General Chemistry CHEM 1310
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This 0 page Class Notes was uploaded by Tierra Ernser on Monday November 2, 2015. The Class Notes belongs to CHEM 1310 at Georgia Institute of Technology - Main Campus taught by Mostafa El-Sayed in Fall. Since its upload, it has received 8 views. For similar materials see /class/234319/chem-1310-georgia-institute-of-technology-main-campus in Chemistry at Georgia Institute of Technology - Main Campus.
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Date Created: 11/02/15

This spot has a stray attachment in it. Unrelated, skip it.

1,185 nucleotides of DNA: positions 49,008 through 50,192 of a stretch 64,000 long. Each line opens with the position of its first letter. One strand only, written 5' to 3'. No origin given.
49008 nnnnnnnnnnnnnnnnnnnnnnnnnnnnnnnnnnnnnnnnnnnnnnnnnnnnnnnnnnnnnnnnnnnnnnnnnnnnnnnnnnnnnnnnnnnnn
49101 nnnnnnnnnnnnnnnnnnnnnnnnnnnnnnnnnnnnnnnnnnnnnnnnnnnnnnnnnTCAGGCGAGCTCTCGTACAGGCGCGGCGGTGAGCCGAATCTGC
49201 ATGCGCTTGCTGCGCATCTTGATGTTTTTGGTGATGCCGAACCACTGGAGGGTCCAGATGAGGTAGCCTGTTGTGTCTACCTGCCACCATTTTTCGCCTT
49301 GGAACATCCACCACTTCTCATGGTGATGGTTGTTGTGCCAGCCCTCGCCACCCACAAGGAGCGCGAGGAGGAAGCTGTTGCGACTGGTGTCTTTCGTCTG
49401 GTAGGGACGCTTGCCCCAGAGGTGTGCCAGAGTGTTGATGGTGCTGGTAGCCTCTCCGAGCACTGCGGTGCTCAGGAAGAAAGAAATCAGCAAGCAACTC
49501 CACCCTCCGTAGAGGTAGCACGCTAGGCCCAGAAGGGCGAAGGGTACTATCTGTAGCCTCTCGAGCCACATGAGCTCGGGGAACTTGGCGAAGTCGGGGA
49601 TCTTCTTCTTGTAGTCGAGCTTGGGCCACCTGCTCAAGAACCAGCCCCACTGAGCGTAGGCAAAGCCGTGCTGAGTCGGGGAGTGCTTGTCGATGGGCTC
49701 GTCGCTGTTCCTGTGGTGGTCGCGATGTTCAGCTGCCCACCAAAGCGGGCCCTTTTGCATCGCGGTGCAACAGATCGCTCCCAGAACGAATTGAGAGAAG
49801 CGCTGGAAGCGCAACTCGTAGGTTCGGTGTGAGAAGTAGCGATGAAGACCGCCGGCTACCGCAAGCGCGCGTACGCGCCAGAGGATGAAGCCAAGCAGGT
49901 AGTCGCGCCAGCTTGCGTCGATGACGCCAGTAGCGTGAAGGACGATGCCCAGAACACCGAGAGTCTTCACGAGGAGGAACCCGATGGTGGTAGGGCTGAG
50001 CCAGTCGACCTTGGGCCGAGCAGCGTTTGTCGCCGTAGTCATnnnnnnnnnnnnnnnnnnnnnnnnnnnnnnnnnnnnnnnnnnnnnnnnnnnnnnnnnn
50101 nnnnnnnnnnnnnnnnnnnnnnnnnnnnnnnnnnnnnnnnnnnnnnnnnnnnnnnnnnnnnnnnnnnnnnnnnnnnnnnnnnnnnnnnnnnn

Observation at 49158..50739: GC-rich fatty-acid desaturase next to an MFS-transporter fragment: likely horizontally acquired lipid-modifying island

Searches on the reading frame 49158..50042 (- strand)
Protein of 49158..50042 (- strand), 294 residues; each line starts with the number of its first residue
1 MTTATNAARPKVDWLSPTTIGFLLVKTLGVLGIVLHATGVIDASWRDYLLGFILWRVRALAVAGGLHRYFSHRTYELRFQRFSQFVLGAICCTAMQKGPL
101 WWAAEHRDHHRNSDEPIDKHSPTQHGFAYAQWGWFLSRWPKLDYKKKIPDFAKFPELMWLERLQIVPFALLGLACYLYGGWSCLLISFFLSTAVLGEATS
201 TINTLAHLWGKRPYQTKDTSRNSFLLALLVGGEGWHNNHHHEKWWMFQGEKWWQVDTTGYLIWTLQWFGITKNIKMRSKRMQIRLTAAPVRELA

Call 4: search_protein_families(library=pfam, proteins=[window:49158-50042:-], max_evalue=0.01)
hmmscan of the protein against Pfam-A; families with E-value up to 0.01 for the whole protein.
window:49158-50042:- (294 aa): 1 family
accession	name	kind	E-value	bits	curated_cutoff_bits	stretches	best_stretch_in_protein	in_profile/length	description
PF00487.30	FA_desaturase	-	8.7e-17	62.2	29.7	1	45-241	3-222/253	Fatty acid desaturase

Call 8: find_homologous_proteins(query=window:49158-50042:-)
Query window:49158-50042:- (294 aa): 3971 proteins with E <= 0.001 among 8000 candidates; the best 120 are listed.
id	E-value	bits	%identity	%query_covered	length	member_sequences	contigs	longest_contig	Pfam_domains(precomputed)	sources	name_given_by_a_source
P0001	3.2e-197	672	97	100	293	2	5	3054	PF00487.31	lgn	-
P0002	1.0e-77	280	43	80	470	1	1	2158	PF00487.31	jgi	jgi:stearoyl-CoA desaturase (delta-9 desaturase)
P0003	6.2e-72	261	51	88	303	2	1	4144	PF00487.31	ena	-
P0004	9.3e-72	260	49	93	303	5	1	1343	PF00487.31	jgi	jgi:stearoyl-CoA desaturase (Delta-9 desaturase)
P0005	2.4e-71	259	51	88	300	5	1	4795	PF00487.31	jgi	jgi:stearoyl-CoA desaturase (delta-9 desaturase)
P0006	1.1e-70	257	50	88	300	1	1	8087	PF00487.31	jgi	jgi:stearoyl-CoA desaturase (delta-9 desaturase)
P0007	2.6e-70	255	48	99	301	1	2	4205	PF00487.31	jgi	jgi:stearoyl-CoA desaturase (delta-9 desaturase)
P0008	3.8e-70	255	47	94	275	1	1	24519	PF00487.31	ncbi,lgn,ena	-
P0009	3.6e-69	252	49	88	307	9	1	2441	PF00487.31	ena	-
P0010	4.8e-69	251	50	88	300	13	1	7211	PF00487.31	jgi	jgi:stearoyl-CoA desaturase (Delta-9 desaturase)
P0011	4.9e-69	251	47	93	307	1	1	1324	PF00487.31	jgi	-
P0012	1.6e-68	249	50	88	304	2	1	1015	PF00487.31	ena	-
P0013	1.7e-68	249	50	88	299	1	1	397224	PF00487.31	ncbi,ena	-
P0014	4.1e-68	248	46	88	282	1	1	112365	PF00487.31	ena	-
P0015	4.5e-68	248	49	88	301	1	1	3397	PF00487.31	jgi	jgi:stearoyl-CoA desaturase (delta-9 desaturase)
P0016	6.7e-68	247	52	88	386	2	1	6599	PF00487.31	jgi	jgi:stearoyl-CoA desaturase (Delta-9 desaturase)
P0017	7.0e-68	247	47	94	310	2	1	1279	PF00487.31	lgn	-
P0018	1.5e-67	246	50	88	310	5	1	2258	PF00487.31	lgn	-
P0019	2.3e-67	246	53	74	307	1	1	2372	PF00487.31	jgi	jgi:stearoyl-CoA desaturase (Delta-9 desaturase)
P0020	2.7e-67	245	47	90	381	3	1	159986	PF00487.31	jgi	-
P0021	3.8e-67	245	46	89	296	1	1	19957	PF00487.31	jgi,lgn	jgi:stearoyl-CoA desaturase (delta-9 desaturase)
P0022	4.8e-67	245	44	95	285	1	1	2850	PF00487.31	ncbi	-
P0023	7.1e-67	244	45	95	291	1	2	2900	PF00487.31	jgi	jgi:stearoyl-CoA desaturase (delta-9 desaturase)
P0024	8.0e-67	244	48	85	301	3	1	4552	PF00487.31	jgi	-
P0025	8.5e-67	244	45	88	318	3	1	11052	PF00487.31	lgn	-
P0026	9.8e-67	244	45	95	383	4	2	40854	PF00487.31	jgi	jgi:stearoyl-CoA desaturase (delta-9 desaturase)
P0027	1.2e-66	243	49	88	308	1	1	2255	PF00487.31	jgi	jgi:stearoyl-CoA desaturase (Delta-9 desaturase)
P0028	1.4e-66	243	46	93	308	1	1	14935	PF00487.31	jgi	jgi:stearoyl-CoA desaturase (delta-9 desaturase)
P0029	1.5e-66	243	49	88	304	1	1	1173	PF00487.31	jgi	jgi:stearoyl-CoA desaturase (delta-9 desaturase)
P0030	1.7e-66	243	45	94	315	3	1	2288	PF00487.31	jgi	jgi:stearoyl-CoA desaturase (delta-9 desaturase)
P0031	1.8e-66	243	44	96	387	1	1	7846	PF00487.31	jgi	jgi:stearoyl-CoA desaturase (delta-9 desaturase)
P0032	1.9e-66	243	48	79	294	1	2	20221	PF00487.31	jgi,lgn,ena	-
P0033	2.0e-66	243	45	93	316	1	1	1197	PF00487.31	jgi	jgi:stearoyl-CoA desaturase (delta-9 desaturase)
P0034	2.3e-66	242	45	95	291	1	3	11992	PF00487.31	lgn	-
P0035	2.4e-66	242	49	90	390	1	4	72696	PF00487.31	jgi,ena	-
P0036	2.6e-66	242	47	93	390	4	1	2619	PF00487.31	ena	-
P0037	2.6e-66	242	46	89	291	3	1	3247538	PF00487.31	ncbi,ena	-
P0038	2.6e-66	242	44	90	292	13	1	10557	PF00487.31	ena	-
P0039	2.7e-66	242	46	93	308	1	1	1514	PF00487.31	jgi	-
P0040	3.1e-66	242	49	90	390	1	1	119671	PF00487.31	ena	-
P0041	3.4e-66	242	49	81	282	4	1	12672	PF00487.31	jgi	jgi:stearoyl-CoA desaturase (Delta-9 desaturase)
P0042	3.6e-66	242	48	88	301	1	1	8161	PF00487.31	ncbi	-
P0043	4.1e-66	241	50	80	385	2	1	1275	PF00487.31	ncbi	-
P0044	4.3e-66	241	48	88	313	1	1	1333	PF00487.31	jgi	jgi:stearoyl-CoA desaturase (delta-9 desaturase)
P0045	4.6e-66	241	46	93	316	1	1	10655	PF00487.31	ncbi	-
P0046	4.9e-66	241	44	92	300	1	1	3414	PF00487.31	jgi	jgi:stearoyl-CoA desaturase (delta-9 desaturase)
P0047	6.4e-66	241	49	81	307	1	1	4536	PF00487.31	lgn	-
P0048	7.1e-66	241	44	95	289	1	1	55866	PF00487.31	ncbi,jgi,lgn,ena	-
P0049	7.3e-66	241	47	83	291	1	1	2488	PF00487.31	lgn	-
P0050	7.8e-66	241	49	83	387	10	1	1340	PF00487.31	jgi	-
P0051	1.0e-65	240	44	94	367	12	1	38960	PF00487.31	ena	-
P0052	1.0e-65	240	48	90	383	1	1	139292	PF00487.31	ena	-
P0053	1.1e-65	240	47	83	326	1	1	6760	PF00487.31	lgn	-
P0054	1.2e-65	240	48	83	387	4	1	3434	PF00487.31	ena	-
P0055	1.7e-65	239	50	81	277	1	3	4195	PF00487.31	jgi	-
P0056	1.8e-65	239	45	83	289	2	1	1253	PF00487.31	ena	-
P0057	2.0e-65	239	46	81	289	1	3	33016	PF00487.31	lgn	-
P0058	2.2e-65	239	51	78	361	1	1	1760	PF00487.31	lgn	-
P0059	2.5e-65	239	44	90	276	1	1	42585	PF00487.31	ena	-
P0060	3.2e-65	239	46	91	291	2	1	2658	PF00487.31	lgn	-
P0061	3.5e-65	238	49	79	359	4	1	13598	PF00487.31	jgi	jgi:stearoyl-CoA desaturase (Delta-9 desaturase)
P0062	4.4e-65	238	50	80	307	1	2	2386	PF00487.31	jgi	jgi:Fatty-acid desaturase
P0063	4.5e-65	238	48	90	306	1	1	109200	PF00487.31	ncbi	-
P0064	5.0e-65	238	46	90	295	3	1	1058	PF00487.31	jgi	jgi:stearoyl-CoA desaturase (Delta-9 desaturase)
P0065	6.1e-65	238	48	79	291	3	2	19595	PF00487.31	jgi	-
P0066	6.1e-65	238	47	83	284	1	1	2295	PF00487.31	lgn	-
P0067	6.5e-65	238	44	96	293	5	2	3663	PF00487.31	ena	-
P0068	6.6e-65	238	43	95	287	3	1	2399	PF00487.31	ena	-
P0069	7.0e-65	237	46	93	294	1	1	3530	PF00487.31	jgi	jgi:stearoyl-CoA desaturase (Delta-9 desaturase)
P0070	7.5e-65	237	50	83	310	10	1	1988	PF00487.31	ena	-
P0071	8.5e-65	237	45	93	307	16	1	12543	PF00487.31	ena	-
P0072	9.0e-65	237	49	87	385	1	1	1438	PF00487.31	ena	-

Chagter 10 Entropy and the Second Law of Thermodynamics Chapter 10 Brown and Holme 2e 101 INSIGHT INTO Recycling of Plastics 102 Spontaneity 103 Entropy 104 The Second Law of Thermodynamics 105 The Third Law of Thermodynamics 106 Gibbs Free Energy 107 Free Energy and Chemical Reactions 108 INSIGHT INTO The Economics of Recycling Chapter Objectives We need a state function for which the sign of its change can predict whether the change should occur spontaneously or not Spontaneously here does not mean occurring rapidly but naturally Is it the enthalpy change AH NO Explain the concept of entropy Deduce the sign of A5 for many chemical reactions by examining the physical state of the reactants and products Define the second law of thermodynamics and use it to predict spontaneity State the third law of thermodynamics Use tabulated data to calculate the entropy change in a chemical reaction Derive the relationship between the free energy change of a system and the entropy change of the universe Use tabulated data to calculate the free energy change in a chemical reaction Enthalpy and Spontaneity AH heat flow at constant pressure qp Exothermic reactions are generally preferred over endothermic reactionsMany reactions that go to completion have AH negative ie exothermic However Melting ice is an endothermic process but occurs spontaneously and Dissolving most salts in water sbsorbs energy ie endothermicThusEnthalpy is not the exclusive determinant of spontaneity Entropy is this additional factor Spontaneity Natures Arrow Some processes or reactions proceed in only one direction gt Gasoline reacts spontaneously with oxygen to form carbon dioxide and water gt but water and carbon dioxide never spontaneously react to reform gasoline A spontaneous process takes place without continuous intervention according to thermodynamics gt Spontaneous processes are not necessarily rapid processes gt The combustion of diamond is thermodynamically spontaneous but diamonds are considered to last forever Chemical Reactions Thermodynamics predicts direction Chemical Kinetics predicts speed rate and pathway from reactants to products Spontaneous Processes Occur without outside intervention Nature spontaneously proceeds toward the states with the highest probability of existing Energy Reactants Domain of thermodynamics the initial and final states Domain of kinetic S the reaction pathway l l l l l l l I I l I I l I I l I I I l l I I I I I I Products l I I Reaction progtess Probability and Spontaneous Change Probability has important uses in I Il ih chemistry nin I gtThe fundamentals of probability 4 x explained using the rolling of dice gtThe number of rollinga4for one die isl in 6 for two dice is 1 in 36 in g s I I 1 1 N 39 Probability 6 The probability Of h 39 39 f N IS the number of dice being thrown F i 39gg Thus as the number of dice increases the When rolling two probabilities of having an quotorganized set dice of fours decreases Probability and Spontaneous Change Why does an ideal gas expand into an evacuated bulb Spontaneously Vacuum Ideal gas Three possible arrangements micro states of four molecules in two bulbs TABLE 101 Arrangement Stale Arrangement The Microstates That Give a Particular Microsmrcs II III Arrangement III Probability of occurrence of a particular arrangement state depends on the number of ways microstates in which that arrangement can have 2 molecules Probability of nding 2 molecules on one say eftsideis 14 TABLE 102 Probability of Finding All the Molecules in the Left Bulb as a Function of the Total Number of Molecules Relative Probability of Finding All Number of Molecules Molecules in the Left BLle l l 2 l l l l 2 E X E I ixixiLi 2 2 2 23 8 i lyixixixil 2 2 2 2 2 2 32 1 1 10 W 1024 L i n n 2 2 7 1 6x103quot W B 6 X 10 1 mole 7 1071 40 l The chance of a highly specified arrangement in a collection of molecules with quot1023 particles is phenomenally small Domain of thermodynamics the initial and Chemical Reactions nal states Domain of kinetics the reaction pathway Spontaneous Processes Energy Entropy Is the driving force behind Reactam spontaneous processes 5 ls how energy is distributed among energy levels of quotparticlesquot Is a quantitative measure of the degree of disorder randomness measured by the number of Rew10quot ngress Products quotmicrostatesquot Entropy Entropyis discovered to be a state function and O was first introduced in considering the For the CarnOt CyCIeI efficiency of steam engines gt Isothermal or constant temperature p gt Adiabatic or no heat exchange Isothermal expansion qTgt0 The sum of qTaround 4 Adiabatic closedpath is equal to Adlabaoc 2 expansion d f COIIlPIESSOH qT0 4 defines the state Isothermal function COEUOOD V The state function is The sum ofqTaround the cycle is zero entropy so there must be a state function that is given by this expression Definition of Entropy Entropy can be tentatively defined as a measurement of the degree randomness or disorder of a system Entropy is a measure of the number of ways of microstates S that can be written for a certain system of a certain energy 5 lgan b Boltzmann s constant the gas constant per molecule WM 0 the number of microstates of a given system at a certain P amp T Entropy of of different systems Number of MicroStates and thus the Entropy of the system increase as of moles quantity increases Volume increases Temperature increases Phase change Vapor gt Liquid gt solid Dissolution of solid increases Of Liquid depends As the size of the molecule increases or becomes more complex As the bonds in the molecule become weaker gt CHEAT SHEET Factors Influencing Entropy Temperature of Argon T K 273 295 298 S0 310 329 333 Phase Change Na H20 Cgraphite 5 5 or I 51 70 57 5 g 154 189 158 Factors Influencing Entropy Dissolution NOTEWhen you mix Nacl CZHSOH ethanol with water it becomes more organized resulting 5 5 or in less entropy S aq soln115 148 a Ethanol in NaCl 39 ethanol xim In 1 b Water In water c Ethanol in water C Solution 01 water andelhanol Factors Influencing Entropy Atomic SizeMolecular Complexity Li NaK Rsz Atomic Radiuspm152 186 227 248 265 Mass gmol 69 23 391 855 1329 5 29 516570 85 Factors Influencing Entropy 5 210 Complexity Vibrations and Rotations 240 304 Judging Entropy Changes in Processes 0 When a solid melts to form a liquid entropy increases In solids the particles are held in place rigidly limiting the number of ways a specific energy can be obtained the particles move past each other increasing the number of ways a specific energy can be obtained melting The numlg QOQTlicrostates ing aQe 1during melting Judging Entropy Changes in Processes A chemical reaction that generates two moles of gas when only one mole of gas was initially present will increase the entropy of a sample hea N204 g tgt2 N02 g colorless redbrown The number of possilbalversible increases as the number of particles increases When a sample is heated the temperature of the sample The number of ways to distribute the kinetic energy of the sample increases resulting in an increase in the number of microstates First Law of Thermodynamics The change in the internal energy of a system is equal to the work done g it plus the heat transferred M The Law of Conservation of Energy AE q w Second Law of Thermodynamics In a real spontaneous process the Entropy of the universe meaning the system plus its must increase ASunivelsegt 0 Third Law of Thermodynamics In any thermodynamic process involving only pure phases at equilibrium the entropy change S approaches zero at absolute zero temperature also the entropy of a crystalline substance approaches zero S0at0K LU The Second Law of Thermodynamics Whenever energy is from one form to another some energy is quotlostquot or quotwastedquot Not all of the energy available is directed into the desired process Entropy provides the key to understanding that quotlossquot of useful energy is inevitable The Second Law The second law of thermodynamics in any spontaneous process the total entropy of the universe is positive Augt 0 Asles AS sys surr A5 entropy of the universe ASSVS entropy of the system A5 entropy of the surroundings surr It is impossible to convert heat completely to work since vvork IS a process that Involves movrng random Into more ordered ones The Effect of Temperature on Spontaneity Consider Energy it is perhaps obvious that processes occur spontaneously to produce a state of lower energy Gas Liquid Solid E But a chunk of ice at Room Temperature spontaneously melts forming a state of higher Energy Apparently more than ener y is involved in determining the direction 0 spontaneous change This additional factor is the tendency of a system to assume the most random molecular arrangement possible Systems become disordered more random Disordered I Sl l l e State gt SOfdered SHZOa gt SHzoo Natural processes are favored which result in Decreased Energy favored Increased Entropy favored These two factors can oppose each other Which one wins out Disorder and Entropy Entropy is a quantitative measure of the number of microstatesVD available to the molecules in a system s klnBOLTZMANN Entropy measures the degree of randomness or disorder in a system The Entropy of all substances is positive Ssolidlt S liquidltSgas AS is the Entropy Change in a system Entropy S which has the units JK39lmol39l E011 A CRYSTALLINE 80quot AT ZERO DEGREE W1 THEN S0 112f2011 25 Third Law of Thermodynamics AS 0 at 09K At absolute zero the Entropy term contributes nothing to the direction of spontaneous change The most stable state has the lowest energy A temperature increases molecular motion increases and the tendency to disorder becomes more important At sufficiently high temperatures the Entropy factor becomes large enough to overcome even an unfavorable energy change For H20 5 gt H20 I Above Tm the Entropy is dominant so spontaneous melting takes place Below Tm the energy decrease is dominant so spontaneous freezing takes place Temperature is a critical factor gtTm SHZO is dominant ltTm EHZO is dominant ASuniverse Assystem ASsurroundings The sign of AS SUIT depends on the 39 direction ofthe heat i flow T The magnitude of AS depends on the temperature SU r r AS AS system surroundings Asuniverse TABLE 104 Interplay of ASSYS and 155m in Determining the Sign of 35m Signs of Entropy Changes Assys Assun39 Asmliv Process Spontaneous Yes 7 7 No process will occur in opposite direction Yes if ASW has a larger magnitude lmn ASSurr 7 P Yes if ASW has a larger magnitude than AS ASumVgt 0 Spontaneous ASumV 0 Equilibrium ASH V lt 0 Nonspontaneous STUDENT NOTES Exp 2 Molecules Moles amp Chemical Reactions BottomleyampBottomley Chemistry 1310 2010 2011 Lab Manual Hayden McNeil POST LAB ASSIGWENT 39 Lab Report Due next lab Students Notes will be on T square Cover Sheet Title Name Lab Partners name Date Honor Pledge Data amp Results Data and calculated Results in Tables Sample CalculationsUse Equation Editor Discussion Written discussion that INCLUDES answers to any questions References Any references including the lab manual websites etc I Cover Sheet5 pts DataResults 50 pts PART 1 NASA NEEDS WATER Unknown B Before Heating Mass crucible lid g 2 22 3 0g Mass crucible lid sample 2 2 716 g Mass sample before healing 048 9 g Results Percent Water7ptsand Identity o Jnknown7pt Percent Water 483 Identity of Unknown Mg504 7H20 Epsomite 12 pts1pt each line After Heating MaSScrucible lid and sample g after 1st heating 2 239466g MaSScrucible lid and sample g after 2ml heating 2 239471g MaSScrucible lid and sample g after 3ml heating 2 239467g Massamyamassampie g 0236g Compounds Solubility Observations Solube S or Insolube 1 NaCl Murky but mostly clear some S particles still at bottom KNO 3 Totally clear S AgN03 Clear but some particles still oating S around CaC03 Cloudy murky white I Na2C03 Few particles mostly clear S PbN032 Clear some particles at bottom S CuSO45H20 Big clumps at bottom light blue S liquid CaS042H20 Cloudy particles oating around 1 white NaCH3C00 Clear no particles left S NaHC03 Clear no particles left S BaS04 Murky cloudy white 1 K1 Gives off gas bubbling clear S PART II SOLUBILITY CHEMICAL REACTIONS AND DISSOCIATION IN WATER 16 pts 2 pts per line 1 pts for balanced equation 8 1 pt for observations Reactions Observations include pH m5 and pH Fina if acidbase and the Balanced Reaction NaClaq AgN03aq 10PM pl15 NaClaq AgNO3aq gt NaN03 aq AgCls pH ml 4 White milky murky no solids formed NaClaq KN03aq NaClaq KN03aq gt NaClaq KN03aq prinaz 4 p H 4 p H 4 Clear liquid no precipitate noreaction CuSO4aq NaOHaq CuSO4aq 2Na0Haq gt Na504aq Cu0H2s prm 4 pH3 pH11 Turned light blue precipitate at bottom HClaq Na2C03aq 2HClaq Na2C03aq gt 2NaClaq H200 C02g prinal 6 pH1 pH10 Clear no visible reaction HClaq NaHC03aq pl11 pH6l HC1aq NaHC03aq gt NaCKaq H2 01 C02g prinal 58 Released gas bubbling some white precipitate AgNOg aq KIaq AgN03aq KIaq gt A91 W KN03aq prinal 5 pl15 pl15 Blue on top green middle yellow at bottom no precipitate NaOllaq llClaq Na0Haq HClaq gt NaClaq H200 pH ml 1 pH11 pH1 No precipitate clear no gas PbN032aql KHan 10PM pH5l PbN032ai 2K1a l 2KN03aq Pb12s prinal 54 Clear no visible reaction NaCH3COOaq AgN03aq pH8 pH5 NaCH3C00aq AgN03aq gt NaN03aq CH3C00Agaq prinaz 6 Clear no visible reaction CH3COOaq KOHaq CH3C00aq KOHaq gt CH3C00Kaq H20l0Hfml4 p H 3 p H 1 2 Clear no visible reaction Nll4OHaq H 2 SO4aq NH40Haq H2 504aq gt NH4H504aq H2 01 prinal 9 p H 1 1 p H 1 Clear no visible reaction 8 pts Describe the conductivity demonstration that your TA conducted and how it illustrated dissociation vs dissolved ions or molecules in aqueous solution The conductivity experiment done by the TA Allison Lord was to put a light bulb apparatus that had two conducting prods into the solution in order to test if the solution could conduct electricity and could therefore be called an electrolyte or nonelectrolyte In chemistry an electrolyte is any substance containing free ions that make the L 39 iLdlly J 39 quot quotquot 39r J39 Allison had three beakers one filled with acetic acid one with HCl and one with Sucrose sugar When inserted into the solution of HCl the bulb glowed brightly meaning that the of HCl 139 39 J p making HCl a strong electrolyte When inserted into the acetic acid the molecules only partially dissociate where H is the only part that dissociates and the rest of the molecule stays together The bulb glowed dimly while the bulb did not glow at all when placed into the solution of sucrose which proves it is a nonelectrolyte Since these molecules do not ionize they furnish no charge carriers in solutionquotBottomley 17 Ill Discussion 30 pts 20 pts General Discussion 10 ptsquestions 5 pt each Part 1 NASA Needs Water The goal of the rst experiment conducted on September 9 h was to find out the percentage of water in an unknown substance and from the ratio of hydrate discern which of four different substances it could beStudents first had to get all the equipment needed for the experiment including the Bunsen burner crucible tongs wire gauze and scale After obtaining a crucible and lid and cleaning them students lit the Bunsen burner and adjusted the air intake and gas ow until there were almost no yellow ames It was then required that students heat the crucible until it was red hot After heating the crucible for about fteen minutes to rid it of any water or impurities a sample of approximately 5g is taken and the letter of the unknown sample B recorded for later in the experiment The crucible was then weighed with just the lid and crucible itself which came to be 22230g The unknown sample was transferred to crucible and then the lid crucible and unknown sample were weighed together resulting in 22716g From the two measurements one can infer that the unknown sample weighed 0489g Following all the measurements the crucible was heated slowly at rst then heated by a strong ame for fteen minutes After cooling on the wire gauze the crucible lid and unknown sample were weighed accurately to 001g The first time the objects were weighed the weight was 22466g which is a significant difference from the weight it was before heating The heating was meant to help evaporate any water in the sample so it makes sense that the total weight got lighter However the second time the mass of everything was weighed the weight was 22471 g which means it somehow got heavier This error in measurement may have been due to small unknown objects on the scale that the students had not seen The third time the mass of the objects was 22467g which was similar to the rst measurement The weight seemed to be rather consistent so it was safe to infer that the anhydrous solid had been dried to constant weight After dispensing of all the materials the mass of the anhydrous sample was calculated and resulted in being 0236g This kind of system could be used when trying to discover how much water is in a certain compound and how much gets removed when heated This could be helpful if perhaps you wanted to find how much water could be stored for space travellers in the future Part 2 Dissociation Solubility and Chemical Reactions in Water After obtaining all of the different test tubes and various solutes a toothpick tip was used to deliver a small amount of solid to each 36 mL of deionized water was then added to each test tube and mixed Each reaction was then recorded to see if the solid was soluble or not After doing the solubility tests students had to do acidbase reaction tests in a 24well plate The acids were available in bottles and each reaction was recorded and observed in the lab book A few of the reactions however do not seem as accurate as they should be which is attributed to the way students put in the acidsbases without measuring very accurately and it skewed some of the results For example when mixing a strong acid and strong base the resulting solution should be of a neutral pH In the experiment one of the strong acidbase reactions the reaction between NaOH aq HClaq came out having a pH of 1 instead of having the ideal pH of 7 This experiment shows how in real life scientists can use how certain acids and bases react to one another before using them in a product or mixture Discussion Questions Question Epsomite MgSO47HZO has been found on Mars The minimum amount of water it takes to sustain a human s need is 15 kgday How much epsomite would you have to dehydrate to sustain four astronauts for one week The amount of Epsomite that one would need to dehydrate in order to sustain four astronauts for one weekis 82 X 1049 M9504 7H20tra a